A concerted campaign against former National Prosecuting Authority (NPA) boss Mxolisi Nxasana to oust him from his position culminated in him conceding he would only go if he was paid out for the remainder of his term.
Nxasana, who was testifying at the Zondo commission of inquiry into state capture on Monday, spoke about the two-year battle with now disgraced former NPA officials Nomgcobo Jiba and Lawrence Mrwebi who were gunning for his job.
He also detailed his struggle to get former president Jacob Zuma on his side.
While Nxasana said it was difficult to meet with Zuma - at one point resorting to pulling his lawyer over on the side of the N1 highway - he repeatedly told Zuma there was "a campaign" against him at the NPA involving Jiba and Mrwebi who were also misleading Zuma with rumours.
He brought this to the attention of former justice ministers Jeff Radebe and Michael Masutha without success and subsequently expressed disappointment at how they were handling his matter, telling Masutha "he was taking sides".
"They had already made up their minds that they wanted me to leave," Nxasana told the commission.
He added he had told Zuma, prior to his establishment of the commission of inquiry into the fitness of Nxasana to hold office, the commission would not find anything on him.
"I remained steadfast and always told him that there was no reason for me to leave. I kept on repeating myself that this was a campaign against me by these individuals."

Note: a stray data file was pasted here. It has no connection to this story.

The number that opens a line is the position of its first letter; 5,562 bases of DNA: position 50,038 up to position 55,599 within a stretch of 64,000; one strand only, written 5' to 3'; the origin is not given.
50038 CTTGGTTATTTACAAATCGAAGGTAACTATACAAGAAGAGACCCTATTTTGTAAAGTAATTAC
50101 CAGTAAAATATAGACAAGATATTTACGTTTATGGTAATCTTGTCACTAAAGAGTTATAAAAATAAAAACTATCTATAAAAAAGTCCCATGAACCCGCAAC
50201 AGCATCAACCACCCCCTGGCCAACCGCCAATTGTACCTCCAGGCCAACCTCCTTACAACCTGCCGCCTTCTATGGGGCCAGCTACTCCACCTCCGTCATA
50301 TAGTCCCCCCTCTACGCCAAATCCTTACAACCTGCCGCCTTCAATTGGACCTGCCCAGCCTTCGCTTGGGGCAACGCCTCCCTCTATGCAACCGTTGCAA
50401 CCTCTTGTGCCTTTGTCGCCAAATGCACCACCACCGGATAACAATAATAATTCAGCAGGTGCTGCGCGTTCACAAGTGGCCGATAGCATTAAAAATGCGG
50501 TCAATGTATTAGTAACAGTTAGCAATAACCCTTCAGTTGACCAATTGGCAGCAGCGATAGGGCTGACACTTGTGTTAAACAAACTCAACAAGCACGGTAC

This lasted until late 2014, when Nxasana conceded the only way he would step down is if they paid him out for the rest of his term.
He said this was because he believed it was not necessary for him to leave and he would not leave willingly.
Nxasana added a settlement proposal was then made in terms of the NPA Act as well as Public Finance Management Act.
He said he had rejected the first offer because it implied he was willingly stepping down, but eventually a settlement was reached.
In 2018, the Constitutional Court ruled Zuma had abused his powers when he used a R17m golden handshake to get rid of Nxasana and appoint Shaun Abrahams instead.
The court ruled the payment was unlawful and ordered Nxasana to repay R10m, which was the amount he received after tax.
In Nxasana's mind, however, this was not a golden handshake, but instead, he understood it to be based on the "the fact that they wanted me to resign" and he therefore wanted them to pay him for the remainder of his term, he told the commission.